"I don't think this growth is happening because we have an economic development engine that gives tax incentives. I think it's growing because we've managed our state so well for so long and invested in things that make us a more productive economy that it pays off and we're seeing that," she said. "I would say that things that were happening around the 2002 Olympic Winter Games are still paying dividends."
Economic growth boils down to investment and productivity, according to Gochnour. Investments can include physical capital, such as TRAX lines built by the Utah Transit Authority, or rebuilding I-15 in Salt Lake County near the turn of the century. Investments can also include human capital, such as an initiative several years back to graduate more engineers in the state, she said.
Another example of human investment is taking place at the University of Utah, which broke ground last month on the Lassonde Entrepreneur Institute, an unconventional student housing facility. U. president David Pershing described the project at a forum sponsored by the university's business school, the Deseret News and the Salt Lake Chamber this week.
The upper floors will house students while the ground floor, called "the garage," will be a dedicated area for first-generation college students to brainstorm ideas and create their own companies with help from the university, Pershing said.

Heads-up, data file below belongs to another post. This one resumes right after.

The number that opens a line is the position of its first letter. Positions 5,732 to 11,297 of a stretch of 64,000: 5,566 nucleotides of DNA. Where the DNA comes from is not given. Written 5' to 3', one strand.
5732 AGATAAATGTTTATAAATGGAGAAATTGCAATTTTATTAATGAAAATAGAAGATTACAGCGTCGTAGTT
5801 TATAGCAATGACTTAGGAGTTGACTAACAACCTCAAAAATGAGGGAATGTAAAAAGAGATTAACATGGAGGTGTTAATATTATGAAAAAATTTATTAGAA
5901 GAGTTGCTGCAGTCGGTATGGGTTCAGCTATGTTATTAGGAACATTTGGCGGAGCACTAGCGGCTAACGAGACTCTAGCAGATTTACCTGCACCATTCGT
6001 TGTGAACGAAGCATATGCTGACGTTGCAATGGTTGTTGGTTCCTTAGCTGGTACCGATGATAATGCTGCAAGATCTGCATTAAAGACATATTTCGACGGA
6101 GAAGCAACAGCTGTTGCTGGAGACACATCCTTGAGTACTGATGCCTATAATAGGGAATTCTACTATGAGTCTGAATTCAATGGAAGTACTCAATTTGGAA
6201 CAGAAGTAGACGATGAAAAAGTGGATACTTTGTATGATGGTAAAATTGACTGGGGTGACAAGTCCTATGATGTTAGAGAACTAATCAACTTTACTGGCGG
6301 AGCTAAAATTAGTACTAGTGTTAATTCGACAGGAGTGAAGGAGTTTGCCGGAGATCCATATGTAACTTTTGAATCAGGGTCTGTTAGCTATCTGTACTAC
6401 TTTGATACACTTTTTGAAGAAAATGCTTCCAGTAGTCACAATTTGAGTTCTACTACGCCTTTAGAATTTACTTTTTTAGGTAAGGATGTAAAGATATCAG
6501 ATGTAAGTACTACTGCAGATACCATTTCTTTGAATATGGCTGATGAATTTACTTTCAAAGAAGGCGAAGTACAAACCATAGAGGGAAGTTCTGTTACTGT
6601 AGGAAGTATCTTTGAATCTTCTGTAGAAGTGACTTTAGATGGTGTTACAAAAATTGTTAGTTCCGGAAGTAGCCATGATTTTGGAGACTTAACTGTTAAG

"Part of our job at the University of Utah is to help grow the economy in the state," Pershing said in a panel discussion with the presidents of BYU-Idaho, Arizona State and Salt Lake Community College. "And we believe this kind of an activity is exactly what will help with our first-generation students."
While physical and human investments both contribute to the productivity Utah is now experiencing, Gochnour argues that education is the investment that brings the most sure and long-lasting returns, especially when it comes to bringing business to the state.
"I think there's a considerable amount of evidence that suggests we're underinvesting in education," she said. "There's a call to action here (now) that the Great Recession's over. We got through it in a big way. Now it's time to make the hard decisions that keep us prosperous over the long-term."